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soundmodel
KVRian
 
641 posts since 28 May, 2010, from Finland

Postby soundmodel; Wed May 23, 2018 11:44 am Can I embed a Java GUI into a VST some how?

I found a good library that's written in Java and while it has a C++ API, the GUI for it is in Java.

Wanting to avoid rewriting the GUI or parts of it. I was thinking, would it be possible to "host" the GUI somehow inside a C++ VST?
yellowmix
KVRian
 
578 posts since 10 Aug, 2012

Postby yellowmix; Wed May 23, 2018 2:54 pm Re: Can I embed a Java GUI into a VST some how?

Yes, look up Java Native Interface. Whether it's a good idea is another question.

Could also use a network model, like REST API. Have the Java GUI run as a separate process and talk to the C++ plugin. But that's probably an even worse idea.
soundmodel
KVRian
 
641 posts since 28 May, 2010, from Finland

Postby soundmodel; Thu May 24, 2018 7:36 am Re: Can I embed a Java GUI into a VST some how?

Perhaps this is a simpler path to this:

http://jvstwrapper.sourceforge.net
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Guillaume Piolat
KVRist
 
159 posts since 21 Sep, 2015, from Grenoble

Postby Guillaume Piolat; Thu May 24, 2018 7:48 am Re: Can I embed a Java GUI into a VST some how?

If using JNI, I don't remember a way to directly read from C memory : you have to copy it to the Java heap, and that might even allocate in the process. Having an UI in Java would probably prevent you from having real-time feedback that would fetch a buffer from DSP to UI (for say, the GR curve of a compressor).
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EvilDragon
KVRAF
 
16290 posts since 6 Jan, 2009, from Croatia

Postby EvilDragon; Thu May 24, 2018 7:52 am Re: Can I embed a Java GUI into a VST some how?

I think that's a really bad idea but oh well.
soundmodel
KVRian
 
641 posts since 28 May, 2010, from Finland

Postby soundmodel; Thu May 24, 2018 8:20 am Re: Can I embed a Java GUI into a VST some how?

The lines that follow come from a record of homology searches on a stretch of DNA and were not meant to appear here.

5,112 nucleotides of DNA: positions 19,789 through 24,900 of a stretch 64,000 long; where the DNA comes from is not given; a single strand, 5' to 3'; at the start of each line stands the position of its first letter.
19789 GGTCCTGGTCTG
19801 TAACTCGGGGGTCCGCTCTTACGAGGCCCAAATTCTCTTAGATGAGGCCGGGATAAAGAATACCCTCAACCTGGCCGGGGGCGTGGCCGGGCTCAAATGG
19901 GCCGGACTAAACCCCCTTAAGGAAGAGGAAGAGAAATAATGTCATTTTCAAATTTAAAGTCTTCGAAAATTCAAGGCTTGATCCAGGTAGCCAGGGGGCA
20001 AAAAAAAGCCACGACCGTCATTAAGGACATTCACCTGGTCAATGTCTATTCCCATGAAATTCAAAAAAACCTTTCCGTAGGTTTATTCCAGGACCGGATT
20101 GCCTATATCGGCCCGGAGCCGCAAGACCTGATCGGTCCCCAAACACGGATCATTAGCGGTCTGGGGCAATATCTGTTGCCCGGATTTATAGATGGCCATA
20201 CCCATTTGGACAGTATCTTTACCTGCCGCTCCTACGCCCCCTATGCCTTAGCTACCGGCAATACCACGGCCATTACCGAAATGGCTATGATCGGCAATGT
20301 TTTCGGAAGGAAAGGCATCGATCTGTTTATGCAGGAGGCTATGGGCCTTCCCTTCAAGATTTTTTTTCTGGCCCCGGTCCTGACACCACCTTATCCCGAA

EvilDragon wrote:I think that's a really bad idea but oh well.


It could be that it'd take less time to write the GUI again in C++. Rather than try to host the Java GUI in C++.

What bugs me about VST SDK though is that I don't understand what kind of GUI standards it follows. Like can I write a VST SDK using Qt or something? Or do I need to use some "VST SDK -compatible" GUI SDK?
Xenakios
KVRian
 
1122 posts since 9 Sep, 2005, from Oulu, Finland

Postby Xenakios; Thu May 24, 2018 9:05 am Re: Can I embed a Java GUI into a VST some how?

soundmodel wrote:I don't understand what kind of GUI standards it follows. Like can I write a VST SDK using Qt or something? Or do I need to use some "VST SDK -compatible" GUI SDK?

It's best to use a GUI framework that's designed to be used for plugins. Qt is an example of a framework that is not going to work without major problems.

The usual recommendations : JUCE, IPlug, VSTGUI.

And the Java GUI idea is indeed a bad one...
stratum
KVRAF
 
1796 posts since 29 May, 2012

Postby stratum; Thu May 24, 2018 1:37 pm Re: Can I embed a Java GUI into a VST some how?

If anyone knows how to integrate Qt into another GUI framework/application, I would like to know too :)
As far as I know this only can happen with ActiveQt on Windows.
~stratum~
mystran
KVRAF
 
4890 posts since 11 Feb, 2006, from Helsinki, Finland

Postby mystran; Thu May 24, 2018 2:10 pm Re: Can I embed a Java GUI into a VST some how?

soundmodel wrote:What bugs me about VST SDK though is that I don't understand what kind of GUI standards it follows. Like can I write a VST SDK using Qt or something? Or do I need to use some "VST SDK -compatible" GUI SDK?


Well, the compatibility requirements are basically that it needs to work with the host provided message loop and needs to be able to open your GUI inside a host provided window (ie. you get a HWND or Cocoa view to use as a parent depending on platform). One (or both) of these is usually the main problem with the "big frameworks" as they often like to have full control over the application and that's just not going to work in a plugin.

In contrast the toolkits (eg. Juce, IPlug) that are usually recommended for plugin work have been specifically designed to work in this environment and they make few assumptions about the rest of the application. On top of that they might include work-arounds for various corner cases in various specific hosts, so you potentially save yourself a bunch of troubleshooting.
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